EY UK partners are set to take a pay cut this year after the audit firm today announced anaemic revenue growth of 1.5 per cent.
Average partner pay for the year ended 30 June slipped to £679,000 from £693,000 the previous year.
The firm said investments in tech and audit quality and an increase in the number of partners were the reasons for the fall in partner pay.
Revenue grew 1.5 per cent to £2.45bn, up from £2.41bn the previous year.
Distributable profits before tax increased to £477m, from £472m last year.
EY’s UK chairman Steve Varley told City A.M. that the results reflected a focus on investing in the firm’s audit quality and its technology and infrastructure.
“This last financial year was an opportunity for some internal tidying up,” he said.
Varley said the firm’s investments should bear fruit in the current financial year.
“We have won several large audits this last year, like Vodafone, SSE and Burberry. What you will see next time round is more growth because of the investments we have made… you will see more top line growth and probably the same level of profit per partner,” he said.
“We have had a strong start to the year, despite the headwinds of potential global trade challenges between the US and China and lack of clarity on our trade relationship with the EU,” Varley said.
The audit sector is facing unprecedented political scrutiny after auditors were implicated in a series of company collapses.
EY is facing an investigation from audit watchdog the Financial Reporting Council (FRC) over the collapse of travel company Thomas Cook earlier this year.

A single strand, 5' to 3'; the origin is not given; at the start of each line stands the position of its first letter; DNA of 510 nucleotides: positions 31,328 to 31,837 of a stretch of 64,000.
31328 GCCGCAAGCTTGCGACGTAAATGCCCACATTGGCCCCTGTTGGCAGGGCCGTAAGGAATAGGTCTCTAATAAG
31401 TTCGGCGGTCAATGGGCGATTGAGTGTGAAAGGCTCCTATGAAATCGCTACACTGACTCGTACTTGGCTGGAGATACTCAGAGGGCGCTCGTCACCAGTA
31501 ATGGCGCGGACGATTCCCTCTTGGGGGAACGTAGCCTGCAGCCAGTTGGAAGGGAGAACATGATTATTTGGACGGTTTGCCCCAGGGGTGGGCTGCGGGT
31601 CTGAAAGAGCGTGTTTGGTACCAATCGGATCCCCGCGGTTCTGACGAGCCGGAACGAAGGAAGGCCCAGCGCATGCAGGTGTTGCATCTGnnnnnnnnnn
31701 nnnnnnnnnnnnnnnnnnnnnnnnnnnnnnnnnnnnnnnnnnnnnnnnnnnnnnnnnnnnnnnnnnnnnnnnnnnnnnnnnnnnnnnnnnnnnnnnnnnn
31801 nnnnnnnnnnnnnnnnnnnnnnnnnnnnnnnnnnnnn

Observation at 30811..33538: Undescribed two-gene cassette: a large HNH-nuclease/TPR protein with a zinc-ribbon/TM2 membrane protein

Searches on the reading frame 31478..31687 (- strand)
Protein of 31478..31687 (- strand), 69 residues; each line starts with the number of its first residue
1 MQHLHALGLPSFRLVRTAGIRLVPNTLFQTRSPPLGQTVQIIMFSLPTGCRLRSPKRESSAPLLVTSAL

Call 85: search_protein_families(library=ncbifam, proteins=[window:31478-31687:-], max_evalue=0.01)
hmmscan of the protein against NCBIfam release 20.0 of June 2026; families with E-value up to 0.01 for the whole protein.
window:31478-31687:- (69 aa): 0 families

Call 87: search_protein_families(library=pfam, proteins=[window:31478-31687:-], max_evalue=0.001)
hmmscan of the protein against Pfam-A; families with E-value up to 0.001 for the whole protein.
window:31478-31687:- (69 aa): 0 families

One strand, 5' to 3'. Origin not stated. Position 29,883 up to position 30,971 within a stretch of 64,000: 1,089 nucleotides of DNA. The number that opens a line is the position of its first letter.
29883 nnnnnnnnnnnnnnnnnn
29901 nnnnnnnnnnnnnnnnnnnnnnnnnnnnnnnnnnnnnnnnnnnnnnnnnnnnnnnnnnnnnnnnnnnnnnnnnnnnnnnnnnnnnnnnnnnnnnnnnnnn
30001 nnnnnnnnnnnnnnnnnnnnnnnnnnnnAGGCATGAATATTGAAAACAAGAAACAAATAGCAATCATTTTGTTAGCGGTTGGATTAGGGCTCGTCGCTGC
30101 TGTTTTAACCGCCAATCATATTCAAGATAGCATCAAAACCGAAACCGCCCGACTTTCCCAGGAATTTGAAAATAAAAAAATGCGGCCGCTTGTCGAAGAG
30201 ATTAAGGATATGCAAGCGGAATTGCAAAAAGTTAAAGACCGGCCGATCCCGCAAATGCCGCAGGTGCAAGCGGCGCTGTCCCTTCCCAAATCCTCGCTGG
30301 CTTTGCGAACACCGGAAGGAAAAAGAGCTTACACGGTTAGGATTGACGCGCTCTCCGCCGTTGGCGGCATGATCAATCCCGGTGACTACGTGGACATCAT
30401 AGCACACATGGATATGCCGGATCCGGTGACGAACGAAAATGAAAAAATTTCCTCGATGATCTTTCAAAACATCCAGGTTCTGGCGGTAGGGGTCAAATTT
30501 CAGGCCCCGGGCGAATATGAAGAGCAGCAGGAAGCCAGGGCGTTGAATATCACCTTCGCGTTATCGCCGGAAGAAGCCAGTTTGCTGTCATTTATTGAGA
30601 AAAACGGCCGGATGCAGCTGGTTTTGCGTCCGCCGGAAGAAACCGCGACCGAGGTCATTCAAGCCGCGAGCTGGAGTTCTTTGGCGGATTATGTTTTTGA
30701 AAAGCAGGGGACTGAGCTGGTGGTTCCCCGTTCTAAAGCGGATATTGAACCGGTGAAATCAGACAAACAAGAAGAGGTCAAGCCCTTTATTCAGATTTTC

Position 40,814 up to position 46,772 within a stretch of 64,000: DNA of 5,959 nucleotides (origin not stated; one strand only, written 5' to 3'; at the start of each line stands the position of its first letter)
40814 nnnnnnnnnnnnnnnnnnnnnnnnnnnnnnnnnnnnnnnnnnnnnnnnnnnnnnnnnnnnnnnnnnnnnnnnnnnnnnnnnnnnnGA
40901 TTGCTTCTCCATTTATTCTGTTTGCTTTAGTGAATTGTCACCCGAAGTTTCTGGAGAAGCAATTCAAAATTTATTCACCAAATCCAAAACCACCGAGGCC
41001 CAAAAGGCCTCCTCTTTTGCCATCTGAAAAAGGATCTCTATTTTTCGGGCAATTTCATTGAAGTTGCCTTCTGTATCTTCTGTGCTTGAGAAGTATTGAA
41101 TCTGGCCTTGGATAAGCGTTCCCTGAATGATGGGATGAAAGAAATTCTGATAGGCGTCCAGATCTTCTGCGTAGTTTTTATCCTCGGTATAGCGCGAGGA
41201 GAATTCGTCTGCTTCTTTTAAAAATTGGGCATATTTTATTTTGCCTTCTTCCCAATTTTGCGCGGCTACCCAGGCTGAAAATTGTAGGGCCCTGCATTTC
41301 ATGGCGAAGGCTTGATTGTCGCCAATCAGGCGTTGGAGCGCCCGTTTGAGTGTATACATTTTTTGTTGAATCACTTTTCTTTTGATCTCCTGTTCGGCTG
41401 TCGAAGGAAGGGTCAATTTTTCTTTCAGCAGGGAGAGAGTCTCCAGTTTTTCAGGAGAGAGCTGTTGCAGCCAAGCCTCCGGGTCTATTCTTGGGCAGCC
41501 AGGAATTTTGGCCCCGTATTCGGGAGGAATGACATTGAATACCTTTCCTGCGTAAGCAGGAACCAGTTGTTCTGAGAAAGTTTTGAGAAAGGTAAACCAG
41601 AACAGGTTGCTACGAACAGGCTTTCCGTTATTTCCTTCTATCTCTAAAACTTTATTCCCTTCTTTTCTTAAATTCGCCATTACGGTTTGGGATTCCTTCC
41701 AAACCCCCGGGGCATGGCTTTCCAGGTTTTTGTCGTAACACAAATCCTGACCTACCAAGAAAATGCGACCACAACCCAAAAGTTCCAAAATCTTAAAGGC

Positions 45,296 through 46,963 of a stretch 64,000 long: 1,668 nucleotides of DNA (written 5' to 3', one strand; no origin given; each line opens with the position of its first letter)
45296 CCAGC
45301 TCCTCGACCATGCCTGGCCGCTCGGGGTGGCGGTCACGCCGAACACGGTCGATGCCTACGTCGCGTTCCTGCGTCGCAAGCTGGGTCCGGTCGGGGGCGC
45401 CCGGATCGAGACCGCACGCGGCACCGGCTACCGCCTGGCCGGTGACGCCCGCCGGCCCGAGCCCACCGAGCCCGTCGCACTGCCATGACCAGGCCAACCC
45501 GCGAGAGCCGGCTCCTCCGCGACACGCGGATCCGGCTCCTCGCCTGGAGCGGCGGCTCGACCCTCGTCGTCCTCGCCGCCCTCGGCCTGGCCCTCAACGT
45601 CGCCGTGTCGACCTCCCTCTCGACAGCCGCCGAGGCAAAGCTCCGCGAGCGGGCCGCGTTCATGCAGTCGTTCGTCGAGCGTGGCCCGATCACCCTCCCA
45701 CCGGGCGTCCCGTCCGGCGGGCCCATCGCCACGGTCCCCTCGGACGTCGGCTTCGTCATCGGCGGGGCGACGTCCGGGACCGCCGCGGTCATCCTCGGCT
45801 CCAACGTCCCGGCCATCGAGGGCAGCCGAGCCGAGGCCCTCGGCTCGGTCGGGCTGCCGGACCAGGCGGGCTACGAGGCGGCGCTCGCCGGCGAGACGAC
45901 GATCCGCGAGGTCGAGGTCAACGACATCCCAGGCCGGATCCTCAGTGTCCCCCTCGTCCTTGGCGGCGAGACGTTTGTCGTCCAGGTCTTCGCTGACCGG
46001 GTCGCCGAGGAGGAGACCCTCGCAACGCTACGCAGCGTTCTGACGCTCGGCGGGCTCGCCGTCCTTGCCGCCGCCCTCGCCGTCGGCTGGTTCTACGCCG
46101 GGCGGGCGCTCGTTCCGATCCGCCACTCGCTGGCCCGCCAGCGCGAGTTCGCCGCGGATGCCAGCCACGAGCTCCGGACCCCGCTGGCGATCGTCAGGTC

Varley said he was pleased that the firm’s audit quality rating was the highest of the Big Four firms.
He also called on the government to speed up the transition from the FRC to the Audit, Reporting and Governance Authority (Arga), the body that is set to replace it.
Read more: Deloitte boosts partner pay as profits jump
“I’d like to see is the government accelerate its efforts to create Arga from the FRC, we have always welcomed the creation of Arga,” he said,
Varley also pushed for the creation of a UK regime, similar to the US Sarbanes Oxley system, that would make company executives more accountable for corporate failures.
“We also asked the government to look very closely at the UK adapting the Sarbanes Oxley regime for the UK. We think that would provide the right type of protection for investors, pensioners and suppliers,” he said.
Fellow Big Four firm Deloitte reported a six per cent jump in partner profits to to £882,000 this year, with revenue for the firm in the UK and Switzerland up 10.9 per cent from £3.58bn to £3.97bn.